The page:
- Includes Website and Email
- Fixing errors
- Update Plugins
- Monitoring for downtime
- Increase brand awareness
- 3 posts per week
- 3 social media platforms
- Accounts monitoring
- Monthly Payments
- Business is covered
- Add your logo
- Uniform included
- Select your uniform
- Full colour embroidery
- Free delivery
- Full Support
- We have all the CQC required forms
- Documents checked before submitting
- Application via the CQC Portal
- Minimising the risk of being declined
- CQC Interview guide
- Ongoing support during registration
- Custom size
- Outdoor or indoor
- High Quality
- Wind resistant
- Trusted Tax and Business Advise
- Annual Financial Accounts preparation and tax returns
- Book-keeping, VAT Making Tax Digital (MTD)
- Payroll Services Real Time Information (RTI)
- Custom Company Formation
- *Free Initial consultation (1st half hour) followed by £300 on-board deposit and monthly standing order.
- Water bottles
- Stand-up Banners
- From the best tender writers in the UK
- Tailored to your business
- High success rate
- Fast turnaround
- Increase your chances to get contracts
Have you got any questions?
Copyright © 2018-2022 Agency Care Staff LTD.
Registered in England & Wales.
Company no. 13609279
Get Your Care Business Established By Experts
CareBox are experts in getting new care businesses up and running. We offer high-quality, convenient, and flexible services that can have you registration ready for CQC applications inside 3 days.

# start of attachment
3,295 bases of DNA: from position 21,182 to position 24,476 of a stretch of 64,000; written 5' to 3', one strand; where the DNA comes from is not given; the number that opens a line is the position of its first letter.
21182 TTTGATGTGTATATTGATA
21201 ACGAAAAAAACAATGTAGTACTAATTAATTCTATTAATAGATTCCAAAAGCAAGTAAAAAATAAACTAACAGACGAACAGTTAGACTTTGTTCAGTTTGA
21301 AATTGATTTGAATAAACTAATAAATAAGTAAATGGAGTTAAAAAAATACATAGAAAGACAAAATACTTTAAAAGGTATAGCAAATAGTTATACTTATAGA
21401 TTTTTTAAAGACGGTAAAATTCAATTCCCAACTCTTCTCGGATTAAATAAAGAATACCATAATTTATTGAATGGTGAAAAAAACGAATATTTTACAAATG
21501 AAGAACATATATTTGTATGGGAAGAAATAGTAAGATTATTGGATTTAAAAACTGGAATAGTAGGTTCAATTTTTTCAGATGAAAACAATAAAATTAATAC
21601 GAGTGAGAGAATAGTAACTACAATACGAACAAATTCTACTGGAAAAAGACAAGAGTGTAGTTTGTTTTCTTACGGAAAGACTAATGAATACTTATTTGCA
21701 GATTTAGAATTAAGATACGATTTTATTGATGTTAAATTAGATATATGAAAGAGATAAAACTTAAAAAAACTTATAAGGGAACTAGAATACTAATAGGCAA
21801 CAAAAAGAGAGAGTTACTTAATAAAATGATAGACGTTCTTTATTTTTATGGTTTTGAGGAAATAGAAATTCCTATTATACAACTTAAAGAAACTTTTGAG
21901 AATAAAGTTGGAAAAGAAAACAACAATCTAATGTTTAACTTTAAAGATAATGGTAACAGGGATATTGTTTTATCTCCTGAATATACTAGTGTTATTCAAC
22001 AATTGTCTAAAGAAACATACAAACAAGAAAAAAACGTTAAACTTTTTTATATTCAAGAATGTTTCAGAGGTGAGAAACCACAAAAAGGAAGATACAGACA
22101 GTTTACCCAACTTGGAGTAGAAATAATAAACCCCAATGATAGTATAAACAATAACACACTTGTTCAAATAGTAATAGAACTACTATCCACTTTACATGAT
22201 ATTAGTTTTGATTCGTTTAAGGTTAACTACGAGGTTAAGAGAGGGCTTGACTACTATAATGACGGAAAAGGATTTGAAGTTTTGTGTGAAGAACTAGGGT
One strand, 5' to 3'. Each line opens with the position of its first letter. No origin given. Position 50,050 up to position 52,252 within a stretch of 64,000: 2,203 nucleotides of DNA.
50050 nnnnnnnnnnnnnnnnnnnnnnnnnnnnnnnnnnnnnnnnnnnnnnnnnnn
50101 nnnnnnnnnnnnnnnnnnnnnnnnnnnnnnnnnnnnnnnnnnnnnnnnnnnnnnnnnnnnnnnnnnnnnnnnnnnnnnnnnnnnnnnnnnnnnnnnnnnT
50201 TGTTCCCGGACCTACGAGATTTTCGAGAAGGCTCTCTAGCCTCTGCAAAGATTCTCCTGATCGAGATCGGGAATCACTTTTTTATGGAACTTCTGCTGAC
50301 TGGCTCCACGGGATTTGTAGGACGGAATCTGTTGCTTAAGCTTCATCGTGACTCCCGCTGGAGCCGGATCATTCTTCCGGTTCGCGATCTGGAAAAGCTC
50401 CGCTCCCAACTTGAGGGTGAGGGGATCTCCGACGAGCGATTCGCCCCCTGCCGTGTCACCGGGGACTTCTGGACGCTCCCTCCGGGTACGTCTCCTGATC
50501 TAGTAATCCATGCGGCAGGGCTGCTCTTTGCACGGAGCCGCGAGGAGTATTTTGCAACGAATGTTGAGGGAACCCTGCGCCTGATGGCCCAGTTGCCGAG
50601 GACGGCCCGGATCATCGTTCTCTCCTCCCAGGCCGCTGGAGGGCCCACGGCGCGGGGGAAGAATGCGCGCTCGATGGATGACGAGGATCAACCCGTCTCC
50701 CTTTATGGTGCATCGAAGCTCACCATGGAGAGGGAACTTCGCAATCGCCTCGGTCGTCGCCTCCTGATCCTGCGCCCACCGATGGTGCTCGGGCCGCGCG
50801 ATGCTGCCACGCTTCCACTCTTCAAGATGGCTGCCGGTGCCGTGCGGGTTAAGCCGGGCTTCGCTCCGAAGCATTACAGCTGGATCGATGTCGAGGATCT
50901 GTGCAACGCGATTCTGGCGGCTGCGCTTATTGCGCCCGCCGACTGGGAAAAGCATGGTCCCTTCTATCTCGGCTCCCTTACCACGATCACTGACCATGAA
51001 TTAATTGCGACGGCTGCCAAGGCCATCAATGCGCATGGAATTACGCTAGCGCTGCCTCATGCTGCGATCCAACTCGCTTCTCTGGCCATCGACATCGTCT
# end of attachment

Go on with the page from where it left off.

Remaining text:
Welcome to CareBox
We have been involved with supporting new care businesses for a number of years with over two decades of experience between our team. We pride ourselves on precision and excellence and are constantly striving to improve where we can.
Our experienced team is committed to providing exceptional services.
We're are always at the end a phone or email to answer any questions or queries
price for all budgets
in as little as 10 days*
market leading services
up to 4 months
Our main services are to help prepare your business for CQC registration, engaging with local authorities or seeking funding.
Not only can we prepare accurate and detailed business documents, but we also have an outstanding creative team to help create a stunning business brand and online presence.
Business Plan Writing
Price: £5 50
Ready in Less Than 10 days
Statement of purpose writing.
Ready in Less Than 10 days
Policy and Procedures Creation
Logo & Branding Design
Leaflet / brochure design.
Price: Fro m £550
Ready in 14 days
Ready in Approx 22 days
Regulatory Application Support
Price: £6 50
Regulatory Interview Preperation
Price: £ 55 0
Tender & Contract Support
Price : Fr om £ 1 ,7 50
Varies accor ding to tender
P ayment Plans
You can pick and choose from any of our services or you either opt for one of our pre-prepared packages or fill your own box with whatever service best suits your own needs.
Our Packages - Boxes
We have grouped some of our complimentary services together and added in a few extras to create our unique service "boxes". You can either choose to go with one of our boxes or create a bespoke quote, combining the services you and your business needs.